The Wikipanion app is one that I use often, and I'm always on the lookout for good reference apps. Hyper Facts ($0.99) is a new offering that gives you access to Wikipedia in a new way, in that it highlights the categories and infoboxes associated with each article as well as giving links to related information. It also integrates locational information and maps. You can do a search by person, location, event, or work (e.g., a song title), or you can search All. The Nearby feature is pretty cool.
Kim Komando, the popular talk radio show host and newspaper columnist, has posted her list of top 10 apps for 2010. Her selections include two freebies that help you save money: Nextag Mobile, which searches retailers to find the lowest price, and pic2shop, which also lets you scan barcodes to find the lowest price. Kim's link above also includes links to her other top-10 lists: videos, cool sites, and more.
Be sure to check out Macworld's Appstravaganza. This isn't another best-of-2010 collection but rather a curated collection of apps that everyone should have.
If you have a hankering to be part of the festivities on Times Square during the big New Year's Eve celebration, download the free Times Square Official New Year's Eve Ball App - 2011. According to the press release, features iinclude the live, six-and-a-half-hour, commercial-free mobile stream of New Year's Eve in Times Square powered by Livestream, including a performance just before midnight by multi-platinum pop sensation Taio Cruz, other live musical performances and the ability to participate in the celebration.
The main purpose of this free app is to work with a gizmo attached to your car so that you can start it remotely with your iPhone. But they've recently added some features that make it useful for you even if you don't want to invest a couple hundred on the remote start hardware.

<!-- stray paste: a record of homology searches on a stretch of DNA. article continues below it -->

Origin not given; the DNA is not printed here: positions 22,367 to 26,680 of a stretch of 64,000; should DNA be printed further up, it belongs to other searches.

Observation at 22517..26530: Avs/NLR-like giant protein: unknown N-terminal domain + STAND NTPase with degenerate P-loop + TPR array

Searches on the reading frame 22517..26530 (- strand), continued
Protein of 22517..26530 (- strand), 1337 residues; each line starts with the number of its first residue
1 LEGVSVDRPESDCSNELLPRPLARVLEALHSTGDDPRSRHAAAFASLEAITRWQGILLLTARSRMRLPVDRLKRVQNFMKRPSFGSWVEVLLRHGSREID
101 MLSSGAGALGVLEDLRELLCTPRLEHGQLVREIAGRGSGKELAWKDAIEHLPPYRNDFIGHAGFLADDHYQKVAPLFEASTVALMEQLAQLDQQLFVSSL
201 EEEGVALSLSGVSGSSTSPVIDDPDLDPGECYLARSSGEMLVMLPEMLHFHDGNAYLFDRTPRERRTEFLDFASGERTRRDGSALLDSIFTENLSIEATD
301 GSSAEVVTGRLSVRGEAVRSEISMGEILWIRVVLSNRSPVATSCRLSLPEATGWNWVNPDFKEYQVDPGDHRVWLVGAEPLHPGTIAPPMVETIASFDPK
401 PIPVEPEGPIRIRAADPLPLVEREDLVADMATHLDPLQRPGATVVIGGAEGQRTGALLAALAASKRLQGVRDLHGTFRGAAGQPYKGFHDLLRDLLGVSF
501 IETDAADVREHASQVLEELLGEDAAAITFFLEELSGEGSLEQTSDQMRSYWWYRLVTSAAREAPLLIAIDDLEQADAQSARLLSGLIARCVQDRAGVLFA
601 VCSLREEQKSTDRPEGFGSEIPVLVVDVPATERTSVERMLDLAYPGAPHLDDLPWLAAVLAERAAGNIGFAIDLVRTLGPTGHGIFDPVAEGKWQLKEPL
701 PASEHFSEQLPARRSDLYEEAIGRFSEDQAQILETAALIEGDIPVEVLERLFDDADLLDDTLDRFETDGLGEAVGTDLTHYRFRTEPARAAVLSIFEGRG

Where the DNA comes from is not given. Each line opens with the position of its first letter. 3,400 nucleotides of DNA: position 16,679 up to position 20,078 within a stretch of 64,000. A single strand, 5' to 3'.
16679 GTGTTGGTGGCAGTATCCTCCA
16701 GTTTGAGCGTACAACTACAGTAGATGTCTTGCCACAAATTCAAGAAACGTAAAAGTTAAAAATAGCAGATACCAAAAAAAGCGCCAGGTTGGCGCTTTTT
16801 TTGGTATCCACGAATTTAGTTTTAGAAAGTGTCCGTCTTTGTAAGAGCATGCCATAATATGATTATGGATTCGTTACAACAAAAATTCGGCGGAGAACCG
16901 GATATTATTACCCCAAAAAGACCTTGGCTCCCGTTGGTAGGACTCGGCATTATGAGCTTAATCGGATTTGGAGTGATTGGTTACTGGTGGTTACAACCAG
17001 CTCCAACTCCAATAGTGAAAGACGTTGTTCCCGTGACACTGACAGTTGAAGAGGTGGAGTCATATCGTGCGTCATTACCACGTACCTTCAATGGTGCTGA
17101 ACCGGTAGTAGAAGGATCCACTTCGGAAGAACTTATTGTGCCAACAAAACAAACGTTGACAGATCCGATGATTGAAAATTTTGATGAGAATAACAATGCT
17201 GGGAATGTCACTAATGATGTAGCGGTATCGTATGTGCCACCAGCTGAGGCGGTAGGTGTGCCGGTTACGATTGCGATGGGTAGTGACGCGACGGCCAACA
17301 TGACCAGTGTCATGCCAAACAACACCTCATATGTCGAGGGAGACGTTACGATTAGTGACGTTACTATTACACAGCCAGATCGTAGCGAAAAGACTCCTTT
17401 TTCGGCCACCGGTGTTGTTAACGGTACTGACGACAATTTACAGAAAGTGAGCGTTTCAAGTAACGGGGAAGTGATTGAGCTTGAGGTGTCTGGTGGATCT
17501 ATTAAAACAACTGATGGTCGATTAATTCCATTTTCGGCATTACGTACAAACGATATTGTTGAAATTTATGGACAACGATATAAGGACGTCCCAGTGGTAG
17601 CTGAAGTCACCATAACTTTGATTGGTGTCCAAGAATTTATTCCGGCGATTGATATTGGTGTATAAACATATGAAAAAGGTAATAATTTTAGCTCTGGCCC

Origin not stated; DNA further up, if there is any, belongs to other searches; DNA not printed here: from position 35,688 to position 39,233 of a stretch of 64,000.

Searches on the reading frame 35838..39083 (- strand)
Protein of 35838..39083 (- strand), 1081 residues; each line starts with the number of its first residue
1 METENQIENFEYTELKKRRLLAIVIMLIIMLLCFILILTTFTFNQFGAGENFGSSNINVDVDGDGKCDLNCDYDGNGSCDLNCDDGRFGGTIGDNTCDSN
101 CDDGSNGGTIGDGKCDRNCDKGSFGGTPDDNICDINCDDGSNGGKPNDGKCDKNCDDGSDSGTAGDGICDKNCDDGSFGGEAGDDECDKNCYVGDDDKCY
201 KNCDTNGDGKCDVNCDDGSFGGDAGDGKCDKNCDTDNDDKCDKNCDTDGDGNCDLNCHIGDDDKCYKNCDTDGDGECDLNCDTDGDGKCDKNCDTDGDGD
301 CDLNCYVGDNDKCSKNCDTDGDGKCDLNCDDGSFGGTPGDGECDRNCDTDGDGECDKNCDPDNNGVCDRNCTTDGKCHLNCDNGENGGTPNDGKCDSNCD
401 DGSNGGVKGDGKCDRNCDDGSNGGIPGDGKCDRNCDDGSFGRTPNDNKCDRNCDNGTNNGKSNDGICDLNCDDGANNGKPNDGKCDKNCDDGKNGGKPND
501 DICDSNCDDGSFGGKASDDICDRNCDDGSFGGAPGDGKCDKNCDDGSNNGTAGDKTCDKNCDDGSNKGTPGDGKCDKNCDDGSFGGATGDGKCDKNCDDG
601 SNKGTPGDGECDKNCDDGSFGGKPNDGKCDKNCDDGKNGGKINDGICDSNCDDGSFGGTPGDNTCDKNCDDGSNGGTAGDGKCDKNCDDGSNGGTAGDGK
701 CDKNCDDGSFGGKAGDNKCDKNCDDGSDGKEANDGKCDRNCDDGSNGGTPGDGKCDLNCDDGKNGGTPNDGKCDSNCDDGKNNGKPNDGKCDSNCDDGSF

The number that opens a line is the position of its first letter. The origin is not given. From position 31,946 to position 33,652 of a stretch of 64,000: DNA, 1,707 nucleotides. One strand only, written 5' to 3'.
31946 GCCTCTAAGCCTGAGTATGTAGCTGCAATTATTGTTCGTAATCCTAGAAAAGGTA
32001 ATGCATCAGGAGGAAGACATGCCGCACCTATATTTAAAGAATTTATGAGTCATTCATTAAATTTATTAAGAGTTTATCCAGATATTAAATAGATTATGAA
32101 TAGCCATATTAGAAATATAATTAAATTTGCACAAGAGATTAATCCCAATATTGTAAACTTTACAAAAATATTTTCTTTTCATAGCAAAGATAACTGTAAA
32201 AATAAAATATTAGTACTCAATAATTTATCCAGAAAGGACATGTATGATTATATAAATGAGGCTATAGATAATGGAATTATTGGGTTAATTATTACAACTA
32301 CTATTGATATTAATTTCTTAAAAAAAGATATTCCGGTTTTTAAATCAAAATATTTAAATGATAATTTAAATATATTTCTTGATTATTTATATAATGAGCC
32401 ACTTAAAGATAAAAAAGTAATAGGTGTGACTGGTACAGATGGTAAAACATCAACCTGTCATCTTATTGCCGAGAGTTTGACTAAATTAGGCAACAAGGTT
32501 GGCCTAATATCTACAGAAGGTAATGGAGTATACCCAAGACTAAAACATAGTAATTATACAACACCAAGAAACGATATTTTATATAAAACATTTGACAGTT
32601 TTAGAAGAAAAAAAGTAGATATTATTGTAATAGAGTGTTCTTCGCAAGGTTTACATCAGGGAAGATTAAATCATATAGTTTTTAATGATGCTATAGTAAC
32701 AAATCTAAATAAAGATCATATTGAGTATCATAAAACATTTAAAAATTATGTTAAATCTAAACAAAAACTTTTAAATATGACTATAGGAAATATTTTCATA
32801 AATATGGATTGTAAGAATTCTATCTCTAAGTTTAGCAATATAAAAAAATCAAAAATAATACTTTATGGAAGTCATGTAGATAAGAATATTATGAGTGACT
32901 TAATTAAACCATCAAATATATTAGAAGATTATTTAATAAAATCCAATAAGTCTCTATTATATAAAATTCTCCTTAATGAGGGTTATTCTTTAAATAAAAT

The competition in the tablet computing market is heating up. Amazing to think that a year ago this market didn't exist, and now every manufacturer is trying to position themselves in it.
The paradox of dictionaries has always been: how do you look up a word if you don't know how to spell it? My students with dyslexia had an especially difficult time with this. And now the solution is at hand — and free. The most powerful voice recognition technology, Dragon NaturallySpeaking, has now been added to the free Merriam-Webster Dictionary app. You can look up a word simply by saying it. Hurray!
I'm not quite sure what to think about Wikileaks and their release of government documents. I can see a certain merit in the arguments relating to transparency. But on the other hand, it just seems like some things need to be kept private, and that the careless release of documents can endanger lives and diplomacy. No doubt things will become more clear as we move deeper into the era of a worldwide network and sharing of information. If you're eager to see government secrets via your iOS device, the new Wikileaks App ($1.99) is now available.
An eye-opening article in the Wall Street Journal details the extent and kind of information that your apps collect about you and share with advertisers. In their tests of 50 different iPhone apps, they found that Pandora, for example, sent age, gender, location, and phone identifiers to various ad networks. It's a bit scary. According to the article, Apple says that they review apps to make sure that you're asked your permission before certain kinds of information, such as your location, is shared. But the WSJ found that this policy is skirted, and that the game Pumpkin Maker, for example, sends information about your location to an ad network.